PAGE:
Health Systems Navigator of GLIDE Foundation Jorge Vieto reveals that many respondents they asked had no clue that PrEP is available and had no idea of what it is. INQUIRER/Jun Nucum

“Truvada, the brand name for PrEP is mainly a pill and taken alone will not work in checking your infection. When you are HIV positive, you should take Truvada with other medications as part of the course of medication. Also, Truvada may help one to be safe from HIV, but it does not cure the sexually transmitted disease.” It may slow the disease’s progress and prolong life in combination with drugs that treat HIV infection.

Program coordinator Wilder shared that more than 85% of those who goes to them are not from San Francisco and came to San Francisco to be comfortable being gay.

“The flipside, however, is that they see more and better opportunities in the streets and a lot of sexual activity including having sex with people who are HIV positive,” laments Wilder.

“As to accessing PrEP (which is rather expensive), it is also hard to expect those who worry about where to get their next meal to think about getting where to get money for their next PrEP pill. Also the stigma is not getting better for the black and brown population.”

API Wellness Filipino American program supervisor Nate Cedilla, in a subsequent phone interview, said that one major success in reducing HIV stigma was their men’s project, The Connection, a program with 20-30 volunteers started and largely run by Filipinos. It has been going on for years.

Program coordinator of Determined to Respect and Encourage African American Men (DREAAM) San Francisco AIDS Foundation Terrance Wilder says more than 85% of their clients are not from San Francisco and came to the city to be free and comfortable being gays. INQUIRER/Jun Nucum

The Connection is a community space that fosters trust, care and friendship among API men who have sex with other men. In the program, API men have the opportunity to truly express who they are and how they feel. We build community by taking our guys out on weekend trips, hosting parties and doing workshops around healthy relationships and their ideal sex life,” describes Cedilla.

Cedilla’s API HIV Prevention Program supervisor Prasertsith said that many Filipinos serve as volunteers to attend to Asian clients, and some of them are even doctors of wellness centers.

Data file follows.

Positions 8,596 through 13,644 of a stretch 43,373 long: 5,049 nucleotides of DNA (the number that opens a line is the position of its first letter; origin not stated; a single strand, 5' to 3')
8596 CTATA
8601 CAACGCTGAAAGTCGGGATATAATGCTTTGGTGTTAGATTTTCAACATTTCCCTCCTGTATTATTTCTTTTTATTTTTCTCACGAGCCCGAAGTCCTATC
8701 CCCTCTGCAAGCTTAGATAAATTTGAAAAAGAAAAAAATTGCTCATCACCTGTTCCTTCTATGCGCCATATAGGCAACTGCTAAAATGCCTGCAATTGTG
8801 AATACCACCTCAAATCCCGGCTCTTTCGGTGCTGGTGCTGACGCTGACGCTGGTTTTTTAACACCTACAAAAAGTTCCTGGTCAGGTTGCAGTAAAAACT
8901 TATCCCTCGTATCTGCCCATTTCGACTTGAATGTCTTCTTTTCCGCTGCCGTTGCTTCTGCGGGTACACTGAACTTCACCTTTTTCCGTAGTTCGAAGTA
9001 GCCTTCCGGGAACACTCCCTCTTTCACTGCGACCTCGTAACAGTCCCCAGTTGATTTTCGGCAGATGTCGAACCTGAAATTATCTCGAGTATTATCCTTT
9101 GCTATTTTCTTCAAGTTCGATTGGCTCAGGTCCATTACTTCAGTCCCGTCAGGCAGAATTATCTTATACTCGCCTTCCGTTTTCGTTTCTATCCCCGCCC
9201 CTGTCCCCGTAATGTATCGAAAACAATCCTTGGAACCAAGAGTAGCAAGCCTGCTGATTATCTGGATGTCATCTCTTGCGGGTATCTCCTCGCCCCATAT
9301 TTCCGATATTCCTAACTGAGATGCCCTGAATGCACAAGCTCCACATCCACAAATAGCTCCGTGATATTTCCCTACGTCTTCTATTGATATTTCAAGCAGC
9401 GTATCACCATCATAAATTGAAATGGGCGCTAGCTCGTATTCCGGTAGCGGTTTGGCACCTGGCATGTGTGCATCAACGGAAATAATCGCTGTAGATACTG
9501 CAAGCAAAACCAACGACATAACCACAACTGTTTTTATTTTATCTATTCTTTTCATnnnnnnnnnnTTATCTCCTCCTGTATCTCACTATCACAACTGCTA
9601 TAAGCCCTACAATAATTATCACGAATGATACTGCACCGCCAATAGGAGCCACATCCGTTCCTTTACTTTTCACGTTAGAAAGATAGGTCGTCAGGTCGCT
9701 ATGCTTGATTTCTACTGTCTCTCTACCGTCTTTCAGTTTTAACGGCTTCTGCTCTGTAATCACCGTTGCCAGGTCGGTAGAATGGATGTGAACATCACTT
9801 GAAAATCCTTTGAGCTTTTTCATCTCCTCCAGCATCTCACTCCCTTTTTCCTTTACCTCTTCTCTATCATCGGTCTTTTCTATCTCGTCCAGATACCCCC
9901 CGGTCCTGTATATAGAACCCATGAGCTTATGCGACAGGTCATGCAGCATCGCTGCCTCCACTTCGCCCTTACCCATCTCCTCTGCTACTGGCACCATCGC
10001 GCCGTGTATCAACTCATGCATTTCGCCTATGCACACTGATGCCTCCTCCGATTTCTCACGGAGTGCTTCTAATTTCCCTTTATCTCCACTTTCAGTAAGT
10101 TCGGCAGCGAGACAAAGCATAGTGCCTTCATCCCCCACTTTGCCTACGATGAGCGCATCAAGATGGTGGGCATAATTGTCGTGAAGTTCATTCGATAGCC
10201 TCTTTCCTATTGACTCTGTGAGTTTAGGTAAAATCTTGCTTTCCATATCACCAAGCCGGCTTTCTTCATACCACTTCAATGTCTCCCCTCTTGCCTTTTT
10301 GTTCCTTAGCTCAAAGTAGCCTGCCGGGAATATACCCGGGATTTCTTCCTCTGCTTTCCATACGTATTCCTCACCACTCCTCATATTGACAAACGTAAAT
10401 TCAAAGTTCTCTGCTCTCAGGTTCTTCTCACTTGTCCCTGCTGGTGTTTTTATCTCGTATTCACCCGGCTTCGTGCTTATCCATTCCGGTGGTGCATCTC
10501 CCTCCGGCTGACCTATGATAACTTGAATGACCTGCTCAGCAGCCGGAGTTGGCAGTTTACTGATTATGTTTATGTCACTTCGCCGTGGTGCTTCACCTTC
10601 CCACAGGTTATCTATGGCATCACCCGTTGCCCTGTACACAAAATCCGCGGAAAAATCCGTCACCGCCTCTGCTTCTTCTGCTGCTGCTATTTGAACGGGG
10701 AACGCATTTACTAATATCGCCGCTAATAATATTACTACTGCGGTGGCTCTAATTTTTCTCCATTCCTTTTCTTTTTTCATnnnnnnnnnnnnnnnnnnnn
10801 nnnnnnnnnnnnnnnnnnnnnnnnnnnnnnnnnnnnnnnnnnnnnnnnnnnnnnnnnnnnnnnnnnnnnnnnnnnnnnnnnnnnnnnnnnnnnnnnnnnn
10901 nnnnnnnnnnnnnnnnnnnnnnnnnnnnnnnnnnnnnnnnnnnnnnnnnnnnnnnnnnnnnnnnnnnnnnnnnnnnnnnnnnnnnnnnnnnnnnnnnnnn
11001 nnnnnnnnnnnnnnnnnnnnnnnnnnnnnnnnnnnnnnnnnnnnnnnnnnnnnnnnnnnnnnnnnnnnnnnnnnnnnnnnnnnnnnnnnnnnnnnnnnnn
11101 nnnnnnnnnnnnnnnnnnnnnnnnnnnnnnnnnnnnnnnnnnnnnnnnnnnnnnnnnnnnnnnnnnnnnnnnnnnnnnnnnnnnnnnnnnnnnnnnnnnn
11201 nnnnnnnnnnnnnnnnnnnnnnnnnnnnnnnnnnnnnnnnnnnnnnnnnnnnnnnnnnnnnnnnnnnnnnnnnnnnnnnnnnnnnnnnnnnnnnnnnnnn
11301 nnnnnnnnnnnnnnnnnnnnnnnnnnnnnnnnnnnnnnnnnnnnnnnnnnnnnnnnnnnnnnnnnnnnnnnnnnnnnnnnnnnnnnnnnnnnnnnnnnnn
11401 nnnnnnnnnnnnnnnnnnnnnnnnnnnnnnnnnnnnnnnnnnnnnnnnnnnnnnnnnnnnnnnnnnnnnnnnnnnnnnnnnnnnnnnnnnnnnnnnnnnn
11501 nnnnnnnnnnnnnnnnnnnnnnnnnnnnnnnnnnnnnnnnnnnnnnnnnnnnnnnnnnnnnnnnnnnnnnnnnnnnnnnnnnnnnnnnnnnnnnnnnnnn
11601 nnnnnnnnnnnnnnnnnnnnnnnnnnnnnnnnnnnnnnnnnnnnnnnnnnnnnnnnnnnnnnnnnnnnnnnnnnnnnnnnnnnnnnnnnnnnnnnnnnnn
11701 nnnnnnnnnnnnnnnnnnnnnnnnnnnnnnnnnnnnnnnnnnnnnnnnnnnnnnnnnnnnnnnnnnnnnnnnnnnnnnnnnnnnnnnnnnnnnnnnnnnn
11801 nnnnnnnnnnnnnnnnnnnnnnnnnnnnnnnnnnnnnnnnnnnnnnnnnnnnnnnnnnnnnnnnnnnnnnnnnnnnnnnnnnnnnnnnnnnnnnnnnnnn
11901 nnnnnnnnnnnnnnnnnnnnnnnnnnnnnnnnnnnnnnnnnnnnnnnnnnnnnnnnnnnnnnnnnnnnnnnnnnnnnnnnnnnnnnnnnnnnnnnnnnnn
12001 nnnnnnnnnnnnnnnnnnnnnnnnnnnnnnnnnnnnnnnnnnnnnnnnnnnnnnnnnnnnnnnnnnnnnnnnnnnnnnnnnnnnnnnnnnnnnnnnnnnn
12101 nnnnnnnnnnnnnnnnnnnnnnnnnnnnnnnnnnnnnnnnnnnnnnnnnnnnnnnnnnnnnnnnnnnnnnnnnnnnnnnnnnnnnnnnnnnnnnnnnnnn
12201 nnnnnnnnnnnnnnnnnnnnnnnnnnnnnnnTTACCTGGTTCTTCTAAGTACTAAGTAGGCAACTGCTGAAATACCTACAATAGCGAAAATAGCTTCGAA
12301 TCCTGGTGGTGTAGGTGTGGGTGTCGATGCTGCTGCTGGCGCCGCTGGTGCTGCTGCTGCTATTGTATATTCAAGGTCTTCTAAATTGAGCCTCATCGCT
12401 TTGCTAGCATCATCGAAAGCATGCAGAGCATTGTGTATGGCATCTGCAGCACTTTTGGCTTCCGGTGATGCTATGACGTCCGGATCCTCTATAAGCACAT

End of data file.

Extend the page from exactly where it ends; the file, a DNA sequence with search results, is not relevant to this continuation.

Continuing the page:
“We have Filipino language resources and we have the cultural knowledge there to serve so there is comfort there, there is a familial feeling,” Prasertsith elaborates. “Since there is a relatively a big number of Filipinos in the Bay Area, we get people from Union City and Daly City coming to our API offices to get resources and help.”

“Filipinos are getting tested for HIV and are accessing PrEP, but it was a slow process that got better as time went on. When PrEP came out in 2012, API folks, especially Filipinos, were not accessing it. Problems include insurance and family. A lot of them are scared to get insurance due to documentation issues,” Prasertsith explained.

“Others are in their parents’ insurance but are afraid to use that to access PrEP, since it is going to show up on the benefits records. They are still scared that their parents will know about their PrEP use, and since many of the Filipinos are Catholics, they are not sure if their queerness will intersect well with their religion,” he added.

API Wellness is an LGBTQ and people of color community health center that transforms lives by advancing health, wellness and equality. It believes that everyone deserves to be healthy and needs access to the highest quality health care.

For more information visit www.apiwellness.org.

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TAGS: “Closing the Information Gap on PrEP in Underserved Communities”, AIDS awareness, Centers for Disease Control and Prevention, HIV-AIDS control, HIV-AIDS prevention, medication, New America Media, pre-exposure prophylaxis (PrEP), PrEP, San Francisco Department of Public Health